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Figure NAUGHTY MARIETTA Victor Herbert's Great Opera Comique UNDER PERSONAL DIRECTION OF CHARLES F. HORNER NEW YORK CHICAGO KANSAS CITY MANAGEMENT HORNER-WITTE CONCERT BUREAU Figure NAUGHTY MARIETTA is Coming! CHARMING, piquant, in all the gorgeous finery of a new dress, with a sumptuous entourage—in all her blissful fantasy, she is to make a transcontinental tour. It is hard to avoid superlatives in the interesting story which we want to tell, but how often have you read high sounding superlatives attached to the announcements of some new entertainment venture? Superlatives are handy words but unfortunately are not always truthfully used. It is not strange, indeed, that the public pays but little attention to such announcements, and good humoredly reflects upon Barnum's philosophy, The people like to be humbugged. Truthfulness in advertising is as important as honest value in merchandise. In seeking to merit and hold public favor, a good manager is always perplexed in his efforts to find proper words to describe something out of the ordinary. It is indeed a sad fact that, in the theatrical and concert world, persuasive language does not always follow closely the lines of veracity. Yet a great manager of musical or dramatic attractions essentially should be an artist, and the first requirements of artistic effort are sincerity and truthfulness. There are many managers in America. Some of them are very sincere. Others will do anything to put it over. So we will try as far as possible to avoid adjectives that are too high sounding as we concern ourselves chiefly with the work of a small group of men, who, with a remarkably strong association, are succeeding in accomplishing something quite unusual in dramatic and musical activities. This group has important connections in New York, Chicago, Kansas City, and other great centers. An important member of the group is Mr. Charles F. Horner, with offices in New York, Chicago, and Kansas City. The association indicated is a very strong one. It Figure has influence, capital, and a splendid record of successful dealing with the public. These men have many attractions to present, but, for the season of 1928–29, their greatest achievement is described in these pages. Generally speaking, the first class road company has gone out of business. High costs of travel, heavy expenses under the old methods, and a lower standard of excellence, have together practically made the traveling dramatic or operatic company a thing of the past. Yet there are scores of splendid cities in America with public spirited, progressive citizens, with wealth and leisure, who are deprived of an opportunity to witness a really first class stage attraction without going to Chicago, New York, or to another one of the few great amusement centers of America. The occasional road company that ventures forth is not good. The need for a new system of booking and presentation of something unusually excellent is very great indeed. Without some new plan of action, without considerable courage, and the doing of business on rather a large scale, the cost of carrying a great production to the cities that can afford only one night, or, at the best, a week of the time of such a production, is almost prohibitive. To solve the problem presented, Mr. Horner and his associates have spent much time and money. They believe they have created a new idea in the dramatic world, and, besides, have produced a great production so fascinating and so much greater in value than anything previously attempted in similar efforts that they submit the following pages with much satisfaction and assurance. In New York, Chicago, Boston and Philadelphia, the present season shows a tremendous revival in interest in light or comic operas. Every great light opera production has been greeted by enthusiastic crowds. Not in twenty years has there been such an interest taken in the opera comique, or musical comedy. Of all really successful comic operas, none has been greater than NAUGHTY MARIETTA, Victor Herbert's masterpiece. In the effort to secure the rights to produce this lovely spectacle, there were Figure many competitors. Of all works available, this was the first choice of the present management, and by all odds was the hardest to secure. Due to the fine system designed for making a success of the performance, and the payment of a substantial sum in cash, the management was able to secure the rights of production by arrangement with Tams-Witmark, representatives of the Victor Herbert Estate. So NAUGHTY MARIETTA will make her great transcontinental tour under this management. A fortune is being spent in the booking and production. It is a Broadway success coming direct from the great white way to your city. It is fresh, inspiring, and beautiful. It is a performance that you can well afford to travel far to see. It will not be possible for us to convey an adequate idea of its size, its beauty, and importance, but we will make an effort to enumerate some of its principal claims for distinguishment. As to Its Cast More than nine months are being spent in properly casting the present performance. Literally hundreds of principals are being examined, tried out, and considered, before selections are finally made. Already some of the outstanding actors and singers of America have been secured. The principals are being recruited from among the best America has to offer. They are good actors, and, for the most part, they are men and women who, while enjoying great success, are still in their youth. On another page you will find a list of the characters of the play. The Chorus We venture to say that this great, colorful and beautiful aggregation of young performers represents the greatest singing chorus that has ever been your privilege to hear in your city. The girls are beautiful. The men are manly and attractive. There is not a poor voice in the lot. Each member of the chorus has been tried again and again. Each one must have a trained voice of unusual quality. Each one must be an accomplished actor or actress, and each must have great personal charm as well. Not only are the members of this body beautiful people, splendid singers, and young people of Figure charming personality and stage facility, but they possess in a high degree the qualities necessary to fit them for a wonderful ensemble, whether in acting, singing, or dancing. Sylvia Tell Ballet In addition to the principals and chorus this presentation will include a beautifully trained ballet of young dancers. The Premiere Danseuse is an outstanding figure on the stage. The supporting dancers are lovely girls who have had years of training, and the ballet ensemble, with its wealth of colorful costumes and striking movements, is a production by Sylvia Tell, the great American Premiere Danseuse. The ballet itself, as well as each individual, has her careful supervision and training. The Orchestra Unlike most traveling companies, NAUGHTY MARIETTA will not rely in any way upon local musicians for proper orchestral support. A very competent and perfectly trained orchestra is a part of the company, and its work contributes no small share to the success of the production. CONDUCTOR AND DIRECTION WHILE the entire performance is under the personal direction of Mr. Horner, a general conductor is in charge of each presentation. Mr. Ellsworth Gilbert is in charge of the musical direction. Assisting Mr. Horner in the dramatic direction is a staff of fine stage directors headed by Mr. Willard Hall of New York and Ethel Bennett of Chicago. For this performance a small army of people will be required. There is a stage manager, with first, second and third assistant stage managers. Necessary men in charge of lighting effect. A wardrobe mistress and her assistants. Principals, chorus, ballet, orchestra, require fifty people. When there are added to these the necessary business assistants, booking and advance agents and advertising agents, a rather startling total number of people is Figure reached. The ensemble is so large that an ordinary traveling show in describing it would probably announce one hundred or one hundred and twenty-five people. Numbers, however, are not so important as the fact that each individual is an artist, each one has a definite part, and each is carefully trained in the work he has to do. As an example, before a first performance is given, more than a hundred rehearsals are held. Lighting Effects A great deal of equipment is carried with the show and some startling as well as beautiful effects are produced. Stage lighting is one of the newest arts, and the effects for NAUGHTY MARIETTA have been created by one of the masters in his profession. Staging and Scenery Two unusual scenic artists have designed the beautiful settings in which this performance is staged. The problem of carrying scenery for a traveling company is a great one, indeed. The management has evolved mechanical devices that, in a large way, have solved the problems of transporting and presenting beautiful scenery on the various types of stages found by traveling companies. In the lovely effects produced in NAUGHTY MARIETTA we have much pride. The scenes are colorful, modern in conception and perfectly fitted to create the illusions desired. They are beautiful, indeed, and we predict that their effect will be startling. Costuming Once more artists have been employed in designing the costumes for this performance. Hundreds of changes are required. Great quantities of beautiful and seductive material are used. A wealth of modern artistic efforts has been expended in the creation of the desired effects. The designs are by Kathleen Horner, who received her artistic training in Paris in the Academie Colorossi, at Parsons School, as well as in American schools. Figure Figure Figure Figure Figure Figure Figure Figure Figure Figure Figure Figure Figure Figure Advertising Not only is this to be a surpassing performance in its beauty and artistry but the management is prepared to furnish to each city a most unusual line of advertising. Here again creative efforts have been employed. The advertising is such as you never saw before. Posters, heralds, billboard paper, window cards, newspaper cuts, all are unique, interesting, compelling, and beautiful. Nothing commonplace. All is rich in originality and fascinating color. Mr. Alexander J. Kostellow, who designed this booklet, has been retained to create the advertising for NAUGHTY MARIETTA. The Whole Ensemble It must be perceived, if credence is given to this booklet, that those who are privileged to enjoy a performance of NAUGHTY MARIETTA may look forward with great expectation to something quite outstanding from the things in the ordinary range of their experience. NAUGHTY MARIETTA THE scene is laid in New Orleans, in 1750, during the French Regime. The King of France has sent a number of beautiful girls to that city, each one bearing a casket, containing a gift from the king. It is designed that these girls shall become the wives of the settlers. A charming Italian young lady of rank, the Naughty Marietta of the play, smuggles herself into the group in order to avoid a marriage with an old nobleman whom she dislikes. Upon arrival she escapes and hides herself. She is found by Captain Dick, an American officer, and they are much attracted to each other. The Captain, with his friend, Sir Harry Blake, and their company of soldiers, are bound to secure the capture of a great Pirate Chief, who really turns out to be Etienne, a man of standing, and son of the Lieutenant Governor of the Province. Figure The opera opens in the Place D'Armes. At the rise of the curtain it is dawn. The sky shows crimson and gold. Beggars are asleep at the fountain, and the music is soft and low. The night watchman enters. Beggars bestir themselves. The lamplighter comes in and extinguishes the lights, and then, as day breaks in all its glory, the flower girls come upon the stage singing their songs and offering their flowers for sale. All at once the place is a scene of action. Peddlers, soldiers, quadroons, Indians, come upon the scene. All are eagerly looking forward to the coming of the casquette girls. With this group is Lizette, the outstanding comedienne. Captain Dick and his men arrive, and Marietta is discovered hiding in the fountain. Etienne has designs upon Marietta and for protection she is dressed as a boy and entrusted to the care of Rudolfo, an Italian proprietor of a Marionette show. With the inevitable conflict between two men interested in the same girl the action takes its way. It culminates in the last act when the duplicity of Etienne is discovered and when Marietta and Captain Dick really find that they are in love with each other. In the meantime great excitement and many complications are caused when Etienne decides to sell his girl, Adah, at the Quadroon ball. The dramatic action then rises to great heights. Captain Dick buys the girl really for the purpose of freeing her, but this makes Marietta very angry indeed. She promises to marry Etienne, and as the moment for the wedding arrives, it is discovered that Etienne and his followers are really the Pirates, and the whole scene is thrown into an uproar. Swords flash, the music increases in volume, and a tremendous ensemble dramatizes a thrilling denoument. No period in early American history was more colorful than 1750, and no place more attractive than the New Orleans of that day. It is not strange that Victor Herbert was inspired to write one of his greatest works. Figure The Music The music of the opera is of surpassing beauty. From the overture to the last mighty ensemble it is entrancing. Its melodies will live long in American haerts. Its songs will be sung for ages. The whole world knows its Italian Street Song, with the fascinating Zing, Zing Chorus. The opera has a score of music hits. The Soldiers' Song by Captain Dick and his men, and the Taisez Vous of the Casquette girls are already famous. To enumerate all of the great hits of the opera would require too much space. Particularly noted, however, is the Naughty Marietta song by the prima donna, and It Never, Never Can Be Love by Captain Dick and Marietta. These two are outstanding numbers in the first act. The Dance of the Marionettes, the Loves of New Orleans must not be forgotten. One of the most beautiful songs, with its weird, fantastic melody, and its haunting sweetness is the Under Southern Moon by Adah. The Dream Melody, however, is the great motif of the work. Its theme is carried constantly throughout the whole performance. It has already been indicated that the numbers devoted to the chorus are rather bewildering in their grandeur. It must be remembered, however, that the music is not all lilting and emotional. The comedy is gorgeous. To Silas and Lizette, the two great comedy roles are entrusted some of the successes of the play. If I Were Anybody Else But Me, with its eccentric movements, It's Pretty Soft for Simon, with the tremendously funny lines, and the comic situations into which these two people constantly are precipitating themselves, are sure to furnish good humor and hilarious laughter enough to please the greatest seeker of fun. Here is a list of the chief characters of the opera: Captain Richard Warrington, an American known as Captain Dick. Lieutenant-Governor Grandet. Etienne Grandet, son of the Lieutenant-Governor. Sir Harry Blake, an Irish Adventurer. Figure Silas Slick, Captain Dick's Servant. Rudolfo, keeper of the Marionette Theatre. Florenze, Secretary to Lieutenant Governor. Marietta D'Altena, Prima Donna. Lizette, a Casquette Girl. Adah, a Quadroon Slave. Fanchon, Nanette, Felice, girls of the town. Graziella, Rudolfo's daughter. Sacristan. Knife grinder. East Indian, and others. Girls of the chorus are made up of Quadroon belles, Spanish girls, French girls. With the men of the chorus are included Captain Dick's followers, pirates, trappers, Italians. Rida Johnson Young, collaborating with Victor Herbert, wrote the lyrics for the play. Management and Bookings The entire production is staged, directed and managed by Mr. Horner. The tour will begin October 1, 1928. Careful dating without waste in unnecessary travel, in progressive cities, and with thoroughly reliable men or organizations are essential. More complete information may be obtained by writing to the Horner-Witte Concert Bureau, 3000 Troost Avenue, Kansas City, Missouri, or to Charles F. Horner, 412 Knickerbocker Theatre Building, New York City; Charles F. Horner, Room 302 Delaware Building, 36 West Randolph Street, Chicago, Illinois, or to Charles F. Horner Dramatic Productions, 3000 Troost Avenue, Kansas City, Missouri. In Conclusion The management promises a production so elaborate that we honestly believe it has not before been equalled in a touring company—so beautiful to the eye that it is a thing of great delight, so truly wonderful in its dances, in its music, and its whole ensemble, that we venture to say it will live long in the memory of those who may for a night enjoy its beauty. Figure SYLVIA TELL ALEXANDER KOSTELLOW CHARLES F. HORNER KATHLEEN HORNER ELLSWORTH GILBERT Figure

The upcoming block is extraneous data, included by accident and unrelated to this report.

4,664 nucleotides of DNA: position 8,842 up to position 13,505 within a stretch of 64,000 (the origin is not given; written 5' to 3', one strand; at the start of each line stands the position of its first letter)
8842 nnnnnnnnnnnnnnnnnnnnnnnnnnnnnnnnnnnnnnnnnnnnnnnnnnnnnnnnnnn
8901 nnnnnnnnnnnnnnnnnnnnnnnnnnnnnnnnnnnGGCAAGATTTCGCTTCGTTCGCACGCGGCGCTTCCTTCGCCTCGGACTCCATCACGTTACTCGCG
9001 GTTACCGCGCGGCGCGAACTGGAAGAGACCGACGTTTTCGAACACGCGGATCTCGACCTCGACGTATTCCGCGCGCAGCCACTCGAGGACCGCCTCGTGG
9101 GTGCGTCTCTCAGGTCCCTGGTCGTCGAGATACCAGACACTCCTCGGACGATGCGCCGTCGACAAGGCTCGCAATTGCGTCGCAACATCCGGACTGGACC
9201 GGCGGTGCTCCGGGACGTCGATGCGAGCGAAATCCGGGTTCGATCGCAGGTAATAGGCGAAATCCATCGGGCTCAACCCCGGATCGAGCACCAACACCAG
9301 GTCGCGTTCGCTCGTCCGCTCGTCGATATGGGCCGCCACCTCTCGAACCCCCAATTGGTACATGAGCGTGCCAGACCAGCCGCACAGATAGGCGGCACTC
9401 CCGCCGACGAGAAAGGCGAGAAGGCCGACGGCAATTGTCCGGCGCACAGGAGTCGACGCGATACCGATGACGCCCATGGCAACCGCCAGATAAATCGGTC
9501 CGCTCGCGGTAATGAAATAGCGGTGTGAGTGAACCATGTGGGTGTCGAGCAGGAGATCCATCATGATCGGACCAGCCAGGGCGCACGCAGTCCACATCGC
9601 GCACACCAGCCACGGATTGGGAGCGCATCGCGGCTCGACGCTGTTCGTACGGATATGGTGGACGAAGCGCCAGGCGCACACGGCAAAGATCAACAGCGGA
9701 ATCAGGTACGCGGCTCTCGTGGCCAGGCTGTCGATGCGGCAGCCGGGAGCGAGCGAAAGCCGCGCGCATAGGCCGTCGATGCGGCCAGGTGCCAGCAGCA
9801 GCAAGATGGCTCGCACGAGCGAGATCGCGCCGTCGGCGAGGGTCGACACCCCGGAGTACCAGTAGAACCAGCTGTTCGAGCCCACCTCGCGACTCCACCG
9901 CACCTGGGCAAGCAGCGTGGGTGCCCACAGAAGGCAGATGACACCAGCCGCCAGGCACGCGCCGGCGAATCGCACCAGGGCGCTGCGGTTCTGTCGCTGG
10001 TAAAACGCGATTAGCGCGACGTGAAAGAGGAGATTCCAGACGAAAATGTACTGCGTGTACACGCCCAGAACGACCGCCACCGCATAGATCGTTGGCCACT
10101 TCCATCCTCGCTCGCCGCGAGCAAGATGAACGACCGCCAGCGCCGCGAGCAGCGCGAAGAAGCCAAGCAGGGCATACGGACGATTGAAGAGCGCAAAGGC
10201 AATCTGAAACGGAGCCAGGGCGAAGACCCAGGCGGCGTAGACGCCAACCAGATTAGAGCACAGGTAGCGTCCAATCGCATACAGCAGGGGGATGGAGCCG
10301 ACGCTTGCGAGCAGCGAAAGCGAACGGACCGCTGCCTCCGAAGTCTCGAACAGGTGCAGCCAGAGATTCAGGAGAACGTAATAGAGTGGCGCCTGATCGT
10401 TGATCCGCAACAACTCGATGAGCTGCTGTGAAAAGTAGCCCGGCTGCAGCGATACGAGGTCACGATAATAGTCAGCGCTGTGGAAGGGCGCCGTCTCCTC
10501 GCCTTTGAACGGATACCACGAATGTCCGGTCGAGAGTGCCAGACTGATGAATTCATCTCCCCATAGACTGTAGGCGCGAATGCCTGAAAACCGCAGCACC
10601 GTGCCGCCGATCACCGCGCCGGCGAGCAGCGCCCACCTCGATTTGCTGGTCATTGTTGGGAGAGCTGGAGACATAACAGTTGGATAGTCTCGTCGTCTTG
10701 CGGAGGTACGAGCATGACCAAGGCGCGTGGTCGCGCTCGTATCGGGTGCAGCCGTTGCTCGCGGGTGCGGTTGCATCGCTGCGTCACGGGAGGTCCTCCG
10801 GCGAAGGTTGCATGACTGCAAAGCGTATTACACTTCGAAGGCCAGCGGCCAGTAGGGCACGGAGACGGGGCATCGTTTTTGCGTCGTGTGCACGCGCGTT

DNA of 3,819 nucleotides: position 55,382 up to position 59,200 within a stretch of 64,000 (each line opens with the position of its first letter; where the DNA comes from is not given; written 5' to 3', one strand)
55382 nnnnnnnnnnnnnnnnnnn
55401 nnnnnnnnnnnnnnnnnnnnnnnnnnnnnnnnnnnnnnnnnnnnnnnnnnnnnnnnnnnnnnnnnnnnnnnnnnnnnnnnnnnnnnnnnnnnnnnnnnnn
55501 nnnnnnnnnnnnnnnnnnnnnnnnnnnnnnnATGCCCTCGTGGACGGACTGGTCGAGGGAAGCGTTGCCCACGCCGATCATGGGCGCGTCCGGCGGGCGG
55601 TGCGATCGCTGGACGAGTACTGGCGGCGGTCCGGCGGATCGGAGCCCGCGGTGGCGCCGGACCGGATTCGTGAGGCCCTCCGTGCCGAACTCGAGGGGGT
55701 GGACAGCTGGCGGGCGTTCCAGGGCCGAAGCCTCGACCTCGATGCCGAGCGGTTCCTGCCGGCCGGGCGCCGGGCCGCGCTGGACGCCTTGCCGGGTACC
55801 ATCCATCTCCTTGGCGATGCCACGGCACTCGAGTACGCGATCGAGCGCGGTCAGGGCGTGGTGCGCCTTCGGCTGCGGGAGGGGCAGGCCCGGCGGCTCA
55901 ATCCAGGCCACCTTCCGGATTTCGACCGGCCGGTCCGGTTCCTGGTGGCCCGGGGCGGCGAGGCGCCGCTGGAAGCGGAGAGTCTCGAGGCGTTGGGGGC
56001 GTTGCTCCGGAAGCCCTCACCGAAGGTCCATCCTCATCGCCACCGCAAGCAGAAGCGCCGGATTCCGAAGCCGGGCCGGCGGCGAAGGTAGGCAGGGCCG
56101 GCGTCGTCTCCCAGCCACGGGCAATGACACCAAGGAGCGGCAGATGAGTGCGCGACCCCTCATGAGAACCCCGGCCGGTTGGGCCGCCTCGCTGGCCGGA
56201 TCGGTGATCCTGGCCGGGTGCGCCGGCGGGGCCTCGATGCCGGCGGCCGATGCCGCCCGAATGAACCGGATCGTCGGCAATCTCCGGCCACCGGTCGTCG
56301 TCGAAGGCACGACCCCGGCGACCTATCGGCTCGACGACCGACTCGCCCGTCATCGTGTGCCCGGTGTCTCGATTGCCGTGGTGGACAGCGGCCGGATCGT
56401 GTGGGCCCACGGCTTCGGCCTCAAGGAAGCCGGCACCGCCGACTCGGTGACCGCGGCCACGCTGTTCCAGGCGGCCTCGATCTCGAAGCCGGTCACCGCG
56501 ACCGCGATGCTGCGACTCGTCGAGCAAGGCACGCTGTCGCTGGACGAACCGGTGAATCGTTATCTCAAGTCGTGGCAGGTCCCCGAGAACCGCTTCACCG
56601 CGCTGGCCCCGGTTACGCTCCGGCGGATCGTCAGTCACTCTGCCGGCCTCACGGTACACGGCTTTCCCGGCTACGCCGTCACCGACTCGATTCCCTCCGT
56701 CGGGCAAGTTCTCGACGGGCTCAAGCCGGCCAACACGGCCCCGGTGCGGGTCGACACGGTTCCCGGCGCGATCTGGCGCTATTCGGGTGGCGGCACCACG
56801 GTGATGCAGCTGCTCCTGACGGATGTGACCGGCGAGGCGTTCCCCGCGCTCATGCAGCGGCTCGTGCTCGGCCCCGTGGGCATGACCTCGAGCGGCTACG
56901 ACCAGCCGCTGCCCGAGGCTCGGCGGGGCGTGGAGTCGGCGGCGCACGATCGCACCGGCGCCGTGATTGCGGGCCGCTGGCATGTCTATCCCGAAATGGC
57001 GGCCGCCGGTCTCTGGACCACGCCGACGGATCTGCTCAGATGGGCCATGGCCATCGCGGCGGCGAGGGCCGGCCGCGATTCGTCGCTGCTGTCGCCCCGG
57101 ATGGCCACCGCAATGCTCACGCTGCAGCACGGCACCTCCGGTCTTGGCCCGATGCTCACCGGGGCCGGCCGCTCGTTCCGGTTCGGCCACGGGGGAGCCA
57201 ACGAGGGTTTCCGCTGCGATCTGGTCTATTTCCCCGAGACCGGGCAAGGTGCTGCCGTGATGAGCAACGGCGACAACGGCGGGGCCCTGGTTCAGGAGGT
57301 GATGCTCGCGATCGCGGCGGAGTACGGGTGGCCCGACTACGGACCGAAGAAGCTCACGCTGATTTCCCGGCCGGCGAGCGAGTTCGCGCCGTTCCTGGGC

|Topical Subject (LCSH)||
|Personal Name Subject||
Horner, Charles F.
|Digital Collection||Traveling Culture: Circuit Chautauqua in the Twentieth Century|
|Contributing Institution||University of Iowa. Libraries. Special Collections Dept.|
|Archival Collection||Redpath Chautauqua Collection|
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|Contact Information||Contact the Special Collections Dept. at The University of Iowa Libraries: http://www.lib.uiowa.edu/spec-coll/contact/index/|
|Number of Pages||13|
|Digitization Specifications||Scanned at 600 dpi, 32-bit color. Master image available in tiff format.|